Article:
What if Tiger had dropped the ball six inches from where he estimated the original shot was taken, is that ‘as nearly as possible’ to the spot? I guess that determination can be made by a TV viewer who witnesses both shots from different camera positions. It seems as though we have unreasonable rules with the addition of audience objections and interruptions. What this has brought us is headlines; headlines that replace Adam Scott, Angel Cabrera, and Guan Tianlang’s inspiring play and accomplishments. Nope, we get couch-side whistle-blowers that suffocate the excitement and superb golfers on the sideline demanding self-disqualification for an ‘illegal’ drop that somehow gave Woods an unfair advantage by moving the ball backwards. Nonsense. Players’ generally do not gain advantage by moving the ball away from the hole, rather, they gain advantage by moving the ball closer to the hole, which did not happen. I want to talk about the rain falling and Angel Cabrera’s shot to the green on 18. I want to talk about the two years in a row that we have had emotional victories in sudden death playoffs. I want to once again be a TV viewer who cheers on the father-son duo of Angel Cabrera and his caddy Angel Cabrera Jr., the three Australians who aim to be the first from their nation to be victorious at Augusta, or the man in his red and black Sunday attire. But no, the USGA rulebook needs so much attention that it yanks headlines away from a 14-year-old boy.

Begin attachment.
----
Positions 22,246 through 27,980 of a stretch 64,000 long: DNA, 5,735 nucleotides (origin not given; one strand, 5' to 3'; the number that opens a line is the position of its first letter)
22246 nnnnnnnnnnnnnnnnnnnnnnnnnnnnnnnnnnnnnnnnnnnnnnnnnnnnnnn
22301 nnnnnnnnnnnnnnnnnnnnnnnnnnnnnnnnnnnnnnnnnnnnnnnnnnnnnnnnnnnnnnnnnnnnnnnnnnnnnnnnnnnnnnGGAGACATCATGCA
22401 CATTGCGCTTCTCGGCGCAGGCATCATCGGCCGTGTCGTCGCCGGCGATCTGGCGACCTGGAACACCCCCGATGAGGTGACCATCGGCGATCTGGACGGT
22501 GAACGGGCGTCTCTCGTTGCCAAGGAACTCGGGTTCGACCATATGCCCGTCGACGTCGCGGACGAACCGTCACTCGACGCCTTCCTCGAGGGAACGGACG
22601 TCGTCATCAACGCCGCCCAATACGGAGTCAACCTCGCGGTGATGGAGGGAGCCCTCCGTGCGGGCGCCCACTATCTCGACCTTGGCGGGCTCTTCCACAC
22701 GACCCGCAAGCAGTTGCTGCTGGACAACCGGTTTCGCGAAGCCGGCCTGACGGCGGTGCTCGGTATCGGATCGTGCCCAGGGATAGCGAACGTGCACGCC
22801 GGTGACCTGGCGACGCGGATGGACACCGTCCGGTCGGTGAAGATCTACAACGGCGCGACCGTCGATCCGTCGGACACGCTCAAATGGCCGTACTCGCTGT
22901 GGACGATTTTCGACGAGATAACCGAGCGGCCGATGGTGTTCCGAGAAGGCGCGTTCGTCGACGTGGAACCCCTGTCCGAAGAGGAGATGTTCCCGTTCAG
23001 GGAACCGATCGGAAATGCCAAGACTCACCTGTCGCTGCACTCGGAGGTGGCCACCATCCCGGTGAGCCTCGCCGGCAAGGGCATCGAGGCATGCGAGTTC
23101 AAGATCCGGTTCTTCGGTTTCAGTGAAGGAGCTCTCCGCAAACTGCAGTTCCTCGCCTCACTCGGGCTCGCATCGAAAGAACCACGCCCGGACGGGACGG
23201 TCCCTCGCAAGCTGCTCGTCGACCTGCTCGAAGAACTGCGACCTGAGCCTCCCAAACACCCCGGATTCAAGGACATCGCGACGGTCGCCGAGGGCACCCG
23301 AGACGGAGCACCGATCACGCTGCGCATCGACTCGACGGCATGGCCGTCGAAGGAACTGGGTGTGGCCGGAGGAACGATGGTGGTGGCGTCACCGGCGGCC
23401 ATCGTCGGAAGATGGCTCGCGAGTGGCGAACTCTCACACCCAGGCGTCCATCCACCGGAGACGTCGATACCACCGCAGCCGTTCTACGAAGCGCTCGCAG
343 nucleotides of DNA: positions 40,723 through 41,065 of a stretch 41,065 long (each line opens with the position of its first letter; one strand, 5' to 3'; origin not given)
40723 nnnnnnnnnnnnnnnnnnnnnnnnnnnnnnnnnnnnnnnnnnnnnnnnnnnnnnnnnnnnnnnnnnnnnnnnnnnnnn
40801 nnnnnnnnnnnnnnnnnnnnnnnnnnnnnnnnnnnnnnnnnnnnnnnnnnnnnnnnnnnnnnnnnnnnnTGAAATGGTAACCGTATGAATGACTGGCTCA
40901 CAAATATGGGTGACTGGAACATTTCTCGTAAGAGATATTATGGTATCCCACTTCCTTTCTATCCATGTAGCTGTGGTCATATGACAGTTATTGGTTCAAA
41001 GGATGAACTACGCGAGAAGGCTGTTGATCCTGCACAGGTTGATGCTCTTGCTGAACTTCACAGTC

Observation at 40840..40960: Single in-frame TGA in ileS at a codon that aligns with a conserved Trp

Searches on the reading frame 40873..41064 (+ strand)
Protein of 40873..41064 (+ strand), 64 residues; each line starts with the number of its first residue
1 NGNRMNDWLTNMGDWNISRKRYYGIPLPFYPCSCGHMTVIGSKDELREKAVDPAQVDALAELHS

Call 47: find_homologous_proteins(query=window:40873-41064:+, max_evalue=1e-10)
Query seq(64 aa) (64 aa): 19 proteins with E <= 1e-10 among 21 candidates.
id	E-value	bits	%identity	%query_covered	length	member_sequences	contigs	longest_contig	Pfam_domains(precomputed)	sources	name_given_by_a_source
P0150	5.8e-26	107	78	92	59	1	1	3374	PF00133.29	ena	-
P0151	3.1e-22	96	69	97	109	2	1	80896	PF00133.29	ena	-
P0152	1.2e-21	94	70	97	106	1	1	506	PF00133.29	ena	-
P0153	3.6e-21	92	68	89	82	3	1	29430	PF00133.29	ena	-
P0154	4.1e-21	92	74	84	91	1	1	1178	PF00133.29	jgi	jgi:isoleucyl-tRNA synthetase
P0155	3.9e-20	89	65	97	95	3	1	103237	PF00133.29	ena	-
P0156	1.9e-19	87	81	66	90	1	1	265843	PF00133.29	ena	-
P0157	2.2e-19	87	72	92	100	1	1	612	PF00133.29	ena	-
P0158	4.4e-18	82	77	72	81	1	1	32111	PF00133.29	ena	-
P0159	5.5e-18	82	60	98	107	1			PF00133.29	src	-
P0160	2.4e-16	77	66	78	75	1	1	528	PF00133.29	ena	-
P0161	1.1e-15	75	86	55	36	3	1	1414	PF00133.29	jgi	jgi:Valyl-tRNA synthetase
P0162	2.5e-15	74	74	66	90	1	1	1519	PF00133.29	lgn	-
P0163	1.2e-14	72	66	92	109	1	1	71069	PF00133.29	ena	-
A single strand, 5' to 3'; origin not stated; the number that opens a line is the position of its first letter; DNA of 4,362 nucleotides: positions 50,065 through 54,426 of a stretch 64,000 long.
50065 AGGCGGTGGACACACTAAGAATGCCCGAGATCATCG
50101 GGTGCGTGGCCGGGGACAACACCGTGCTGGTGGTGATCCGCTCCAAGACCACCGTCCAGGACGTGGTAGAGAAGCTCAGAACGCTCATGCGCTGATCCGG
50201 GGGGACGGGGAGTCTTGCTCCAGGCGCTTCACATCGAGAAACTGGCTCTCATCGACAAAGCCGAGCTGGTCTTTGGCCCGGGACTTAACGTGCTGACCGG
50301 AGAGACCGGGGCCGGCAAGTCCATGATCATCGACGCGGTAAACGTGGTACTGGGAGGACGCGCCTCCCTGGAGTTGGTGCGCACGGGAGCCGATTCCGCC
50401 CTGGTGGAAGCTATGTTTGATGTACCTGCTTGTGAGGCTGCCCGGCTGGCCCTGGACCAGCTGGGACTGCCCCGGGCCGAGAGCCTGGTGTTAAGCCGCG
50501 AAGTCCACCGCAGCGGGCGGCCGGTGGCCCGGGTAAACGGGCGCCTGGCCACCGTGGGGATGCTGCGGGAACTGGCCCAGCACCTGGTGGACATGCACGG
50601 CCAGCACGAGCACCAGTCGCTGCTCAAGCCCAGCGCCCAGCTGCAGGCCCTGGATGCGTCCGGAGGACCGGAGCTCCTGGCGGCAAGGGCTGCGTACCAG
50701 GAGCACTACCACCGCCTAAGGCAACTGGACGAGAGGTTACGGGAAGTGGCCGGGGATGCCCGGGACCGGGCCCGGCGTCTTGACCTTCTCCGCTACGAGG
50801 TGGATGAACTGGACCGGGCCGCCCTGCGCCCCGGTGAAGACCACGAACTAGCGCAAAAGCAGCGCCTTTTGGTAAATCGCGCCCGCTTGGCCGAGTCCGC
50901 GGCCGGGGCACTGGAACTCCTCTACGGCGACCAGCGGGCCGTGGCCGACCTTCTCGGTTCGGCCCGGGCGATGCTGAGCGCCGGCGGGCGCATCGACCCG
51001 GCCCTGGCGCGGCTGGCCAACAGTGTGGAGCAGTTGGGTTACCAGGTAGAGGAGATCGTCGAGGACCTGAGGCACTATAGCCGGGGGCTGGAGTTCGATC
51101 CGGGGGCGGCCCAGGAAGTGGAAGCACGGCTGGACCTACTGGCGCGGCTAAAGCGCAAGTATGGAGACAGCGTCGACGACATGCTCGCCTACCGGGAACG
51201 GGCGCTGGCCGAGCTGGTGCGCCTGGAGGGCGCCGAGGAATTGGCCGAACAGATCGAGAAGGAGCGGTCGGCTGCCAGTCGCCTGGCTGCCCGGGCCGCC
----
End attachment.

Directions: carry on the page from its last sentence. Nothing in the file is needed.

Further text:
Yell at Tiger all you want for not withdrawing, but first take a look at these two photographs from the same camera position for both his original shot and the ‘illegal’ dropped shot. How far from the original spot is the dropped ball, six inches?